Walmart has just announced their Vudu movie streaming service is now available to iPad users via a web app (opposed to an iOS app), which effectively allows the company to go behind Apple’s back rather than partake in their App Store revenue sharing model. The app also works on other iOS devices, but hasn’t yet been optimized for the smaller screen. They’ve also announced their iTunes competitor, mp3.walmart.com, will be closing indefinitely starting August 28, 2011. However, the announcement notes the Walmart Soundcheck music streaming service will remain available, making us wonder if they have plans on implementing an iPad-specific version much like they’ve done with Vudu…
This isn’t the first time we’ve seen content providers trying to avoid sharing profits with Apple. In fact, just yesterday we told you about the new Kindle Cloud Reader app that is accessible via the web, much the same as Vudu. While not sharing revenue is an obvious benefit of bypassing the App Store, TechCrunch points out there are many other advantages as well.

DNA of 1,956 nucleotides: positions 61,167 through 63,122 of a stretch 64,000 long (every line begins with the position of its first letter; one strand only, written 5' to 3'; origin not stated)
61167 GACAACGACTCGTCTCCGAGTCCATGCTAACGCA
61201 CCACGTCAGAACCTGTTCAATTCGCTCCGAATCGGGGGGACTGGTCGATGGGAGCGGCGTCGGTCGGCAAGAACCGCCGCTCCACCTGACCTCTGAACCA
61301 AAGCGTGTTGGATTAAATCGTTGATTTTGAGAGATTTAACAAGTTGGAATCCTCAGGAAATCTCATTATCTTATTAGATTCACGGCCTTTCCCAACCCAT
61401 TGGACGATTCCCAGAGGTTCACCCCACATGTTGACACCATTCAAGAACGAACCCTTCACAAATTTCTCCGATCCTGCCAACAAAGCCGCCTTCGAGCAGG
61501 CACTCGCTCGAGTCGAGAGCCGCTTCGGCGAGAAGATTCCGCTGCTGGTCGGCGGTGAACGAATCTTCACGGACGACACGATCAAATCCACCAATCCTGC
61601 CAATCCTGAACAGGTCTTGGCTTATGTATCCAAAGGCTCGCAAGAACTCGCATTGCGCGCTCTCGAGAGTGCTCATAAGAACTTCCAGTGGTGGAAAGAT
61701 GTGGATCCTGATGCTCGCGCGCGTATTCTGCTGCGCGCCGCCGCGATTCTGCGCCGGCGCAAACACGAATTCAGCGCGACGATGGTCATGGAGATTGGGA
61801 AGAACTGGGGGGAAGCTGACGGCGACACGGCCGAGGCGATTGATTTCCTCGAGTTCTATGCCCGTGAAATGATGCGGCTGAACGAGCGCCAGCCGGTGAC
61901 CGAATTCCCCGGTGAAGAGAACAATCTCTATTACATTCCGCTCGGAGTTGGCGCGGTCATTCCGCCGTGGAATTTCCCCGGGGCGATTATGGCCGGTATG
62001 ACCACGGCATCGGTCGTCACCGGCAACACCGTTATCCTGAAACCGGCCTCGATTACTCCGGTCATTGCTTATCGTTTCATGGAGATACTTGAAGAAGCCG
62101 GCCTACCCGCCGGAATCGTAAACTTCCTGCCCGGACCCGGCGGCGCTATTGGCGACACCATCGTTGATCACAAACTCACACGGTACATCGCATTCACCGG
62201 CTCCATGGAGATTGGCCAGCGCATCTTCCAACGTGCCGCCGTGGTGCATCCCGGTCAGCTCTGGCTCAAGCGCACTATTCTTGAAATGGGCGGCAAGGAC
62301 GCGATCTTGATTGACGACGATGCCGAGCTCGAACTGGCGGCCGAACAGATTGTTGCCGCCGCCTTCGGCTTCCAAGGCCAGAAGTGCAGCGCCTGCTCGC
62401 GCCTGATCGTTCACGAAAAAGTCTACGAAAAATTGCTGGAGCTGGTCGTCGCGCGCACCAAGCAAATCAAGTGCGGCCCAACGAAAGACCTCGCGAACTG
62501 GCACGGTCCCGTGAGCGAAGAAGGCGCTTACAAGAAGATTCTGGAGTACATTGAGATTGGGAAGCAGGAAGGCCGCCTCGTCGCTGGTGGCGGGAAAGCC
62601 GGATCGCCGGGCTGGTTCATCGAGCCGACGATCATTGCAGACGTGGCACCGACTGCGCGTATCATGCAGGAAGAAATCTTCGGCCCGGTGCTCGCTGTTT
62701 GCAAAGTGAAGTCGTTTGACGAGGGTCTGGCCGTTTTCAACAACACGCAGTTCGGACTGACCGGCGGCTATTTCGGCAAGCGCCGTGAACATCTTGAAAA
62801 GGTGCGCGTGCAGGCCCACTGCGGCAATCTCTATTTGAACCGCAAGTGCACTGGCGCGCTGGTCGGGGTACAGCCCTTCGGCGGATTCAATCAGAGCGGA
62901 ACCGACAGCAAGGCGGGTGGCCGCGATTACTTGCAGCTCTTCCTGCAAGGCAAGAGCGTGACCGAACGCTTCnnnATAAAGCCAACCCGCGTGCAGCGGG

For instance, by avoiding the App Store’s restrictions, Vudu will be able to push out new updates whenever they see fit, rather than having to wait for Apple’s approval. It seems like more and more developers have been pushed away from the traditional iOS app model due to stringent approval policies and the unpredictability of Apple’s ever-changing process.
The real question is.. do these web apps compare to the experience offered by native apps?
At the end of the day, that’s all the end user is worried about…whether Apple is taking a portion of the profits doesn’t really impact the average iPad user’s decision and won’t encourage many to pick Vudu over Netflix, for example. However, the ability Vudu has over traditional iOS apps in terms of being able to offer new functionality, fixes, and features via updates on their own schedule may give them the upper hand. It may also allow them to provide the best experience possible to tablet users as web apps start to closer resemble the smooth experience of a conventional app. Many also note designing a web app, in theory, would allow you to more easily port it to various platforms, which is also an obvious advantage to the web app model.
Do you think Apple should be worried about devs designing web apps to avoid App Store policies and revenue sharing?